In the 15th century the manor of Stonors in Stoke Mandeville apparently came into the possession of the Brudenells. Edmund Brudenell, who had held the manor of Burleys before 1452, (fn. 123) does not seem to have held Stonors Manor as well, and possibly it remained with the Stonors until the time of Thomas Stonor, who in 1470 (fn. 124) sold the manor of BiertonStonors in the neighbouring parish of Bierton. Thomas Brudenell, however, held the manor of Sconors about 1539, apparently in right of his wife. She was Elizabeth Fitz William, (fn. 125) and it does not seem likely that she can have had any right in the manor except by a marriage settlement. They sold it in 1540, (fn. 126) together with Burleys Manor, to John Bosse, from which time the two manors were held together.
A mill is mentioned in Domesday Book, (fn. 127) and was then worth 10s. a year, but to which moiety of Stoke Mandeville it afterwards appertained does not appear. In 1628 (fn. 128) Edmund Brudenell, who was then seised of the whole manor, held a water-mill amongst the appurtenances.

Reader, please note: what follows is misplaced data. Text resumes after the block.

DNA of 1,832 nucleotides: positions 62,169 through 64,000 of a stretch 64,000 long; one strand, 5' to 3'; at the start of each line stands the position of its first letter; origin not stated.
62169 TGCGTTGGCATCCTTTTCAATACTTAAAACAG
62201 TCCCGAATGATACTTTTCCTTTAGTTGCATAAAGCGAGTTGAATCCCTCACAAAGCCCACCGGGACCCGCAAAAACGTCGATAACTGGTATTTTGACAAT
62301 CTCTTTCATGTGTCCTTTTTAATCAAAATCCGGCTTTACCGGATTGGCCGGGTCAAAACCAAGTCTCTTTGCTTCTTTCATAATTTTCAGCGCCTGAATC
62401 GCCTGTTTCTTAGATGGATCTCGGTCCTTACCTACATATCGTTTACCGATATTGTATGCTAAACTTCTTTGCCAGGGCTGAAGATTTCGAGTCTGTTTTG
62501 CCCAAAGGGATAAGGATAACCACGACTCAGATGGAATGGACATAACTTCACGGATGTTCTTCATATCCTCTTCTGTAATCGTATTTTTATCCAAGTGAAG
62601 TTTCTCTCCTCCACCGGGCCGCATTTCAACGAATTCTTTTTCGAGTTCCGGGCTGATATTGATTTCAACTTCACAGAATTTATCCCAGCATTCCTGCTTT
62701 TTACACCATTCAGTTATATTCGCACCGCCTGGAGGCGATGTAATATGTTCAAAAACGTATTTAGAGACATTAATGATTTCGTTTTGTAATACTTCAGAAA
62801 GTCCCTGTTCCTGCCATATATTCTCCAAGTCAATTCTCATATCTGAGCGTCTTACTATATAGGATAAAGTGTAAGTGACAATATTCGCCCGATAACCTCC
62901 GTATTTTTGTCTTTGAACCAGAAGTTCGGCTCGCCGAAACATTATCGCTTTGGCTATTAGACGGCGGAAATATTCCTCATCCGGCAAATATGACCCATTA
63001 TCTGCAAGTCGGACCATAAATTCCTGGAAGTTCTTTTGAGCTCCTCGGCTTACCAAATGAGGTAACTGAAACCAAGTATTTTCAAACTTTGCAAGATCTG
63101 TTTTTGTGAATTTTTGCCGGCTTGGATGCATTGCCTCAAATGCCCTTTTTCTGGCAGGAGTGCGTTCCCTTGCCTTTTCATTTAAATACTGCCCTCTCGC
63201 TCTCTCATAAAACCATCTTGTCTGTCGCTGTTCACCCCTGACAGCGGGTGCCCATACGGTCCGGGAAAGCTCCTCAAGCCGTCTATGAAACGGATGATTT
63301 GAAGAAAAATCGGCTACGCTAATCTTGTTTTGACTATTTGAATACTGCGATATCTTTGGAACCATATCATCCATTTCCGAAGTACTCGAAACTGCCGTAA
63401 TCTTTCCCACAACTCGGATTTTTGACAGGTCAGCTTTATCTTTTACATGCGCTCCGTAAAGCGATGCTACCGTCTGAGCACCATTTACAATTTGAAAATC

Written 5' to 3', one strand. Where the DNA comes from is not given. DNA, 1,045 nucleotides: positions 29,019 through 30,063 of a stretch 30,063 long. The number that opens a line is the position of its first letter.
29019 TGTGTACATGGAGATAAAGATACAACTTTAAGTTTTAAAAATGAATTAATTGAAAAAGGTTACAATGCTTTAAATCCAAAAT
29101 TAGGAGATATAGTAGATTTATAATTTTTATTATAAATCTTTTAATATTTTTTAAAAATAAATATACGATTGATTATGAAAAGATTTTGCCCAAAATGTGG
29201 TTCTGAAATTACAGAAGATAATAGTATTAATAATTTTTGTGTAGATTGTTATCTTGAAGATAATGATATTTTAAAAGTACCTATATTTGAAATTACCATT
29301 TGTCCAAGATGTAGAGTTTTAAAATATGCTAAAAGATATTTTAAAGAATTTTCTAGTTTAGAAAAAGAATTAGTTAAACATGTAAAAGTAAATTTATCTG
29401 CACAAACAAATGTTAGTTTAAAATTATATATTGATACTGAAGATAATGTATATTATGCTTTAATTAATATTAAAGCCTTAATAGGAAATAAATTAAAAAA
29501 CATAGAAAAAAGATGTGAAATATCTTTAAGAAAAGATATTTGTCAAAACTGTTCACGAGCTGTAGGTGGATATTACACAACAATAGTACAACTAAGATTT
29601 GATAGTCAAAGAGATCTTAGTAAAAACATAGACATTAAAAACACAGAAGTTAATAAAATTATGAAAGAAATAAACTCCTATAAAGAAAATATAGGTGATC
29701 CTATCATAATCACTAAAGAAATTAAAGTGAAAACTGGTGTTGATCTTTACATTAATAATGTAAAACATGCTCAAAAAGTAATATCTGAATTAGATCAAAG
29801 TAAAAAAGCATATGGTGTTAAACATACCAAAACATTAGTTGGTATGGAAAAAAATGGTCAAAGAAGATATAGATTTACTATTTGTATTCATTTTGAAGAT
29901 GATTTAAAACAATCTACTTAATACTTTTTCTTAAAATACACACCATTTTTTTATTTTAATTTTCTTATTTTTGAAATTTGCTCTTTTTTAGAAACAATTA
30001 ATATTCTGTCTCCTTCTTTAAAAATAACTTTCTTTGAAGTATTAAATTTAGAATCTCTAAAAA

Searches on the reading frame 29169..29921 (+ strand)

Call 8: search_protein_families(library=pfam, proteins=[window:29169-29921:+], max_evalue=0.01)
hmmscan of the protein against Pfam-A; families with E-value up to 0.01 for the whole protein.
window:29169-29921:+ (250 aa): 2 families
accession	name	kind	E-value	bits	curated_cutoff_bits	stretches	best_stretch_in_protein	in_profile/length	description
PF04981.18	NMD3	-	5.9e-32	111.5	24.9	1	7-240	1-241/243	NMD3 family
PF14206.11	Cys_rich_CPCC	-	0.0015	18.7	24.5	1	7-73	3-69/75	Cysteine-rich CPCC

The church of ST. MARY is a modern structure consisting of a chancel, nave, south aisle, and southwest tower, and is constructed of flints with brick quoins and dressings to the windows. It was built in 1886, and is designed in a style distantly approaching that of the 13th century.
The OLD CHURCH consists of a chancel 24 ft. by 12 ft., and a nave 40 ft. by 17 ft. 9in., within the western end of which is built a late brick tower, a south aisle 7 ft. 6 in. wide, and a half-timbered north porch. The narrow chancel arch appears to be the only remaining architectural feature of a small 12thcentury church which consisted of a nave of the same size and a chancel somewhat shorter than the present ones. In the first half of the 13th century the chancel was lengthened, but the side walls were probably not rebuilt, and the south aisle was added in the first quarter of the 14th century, and the large north-east window of the nave probably dates from the middle of the same century. In the 15th century the nave walls were raised, and a low-pitched roof put on, but the only clearstory windows appear to be of much later date. The tower belongs to the last half of the 17th century.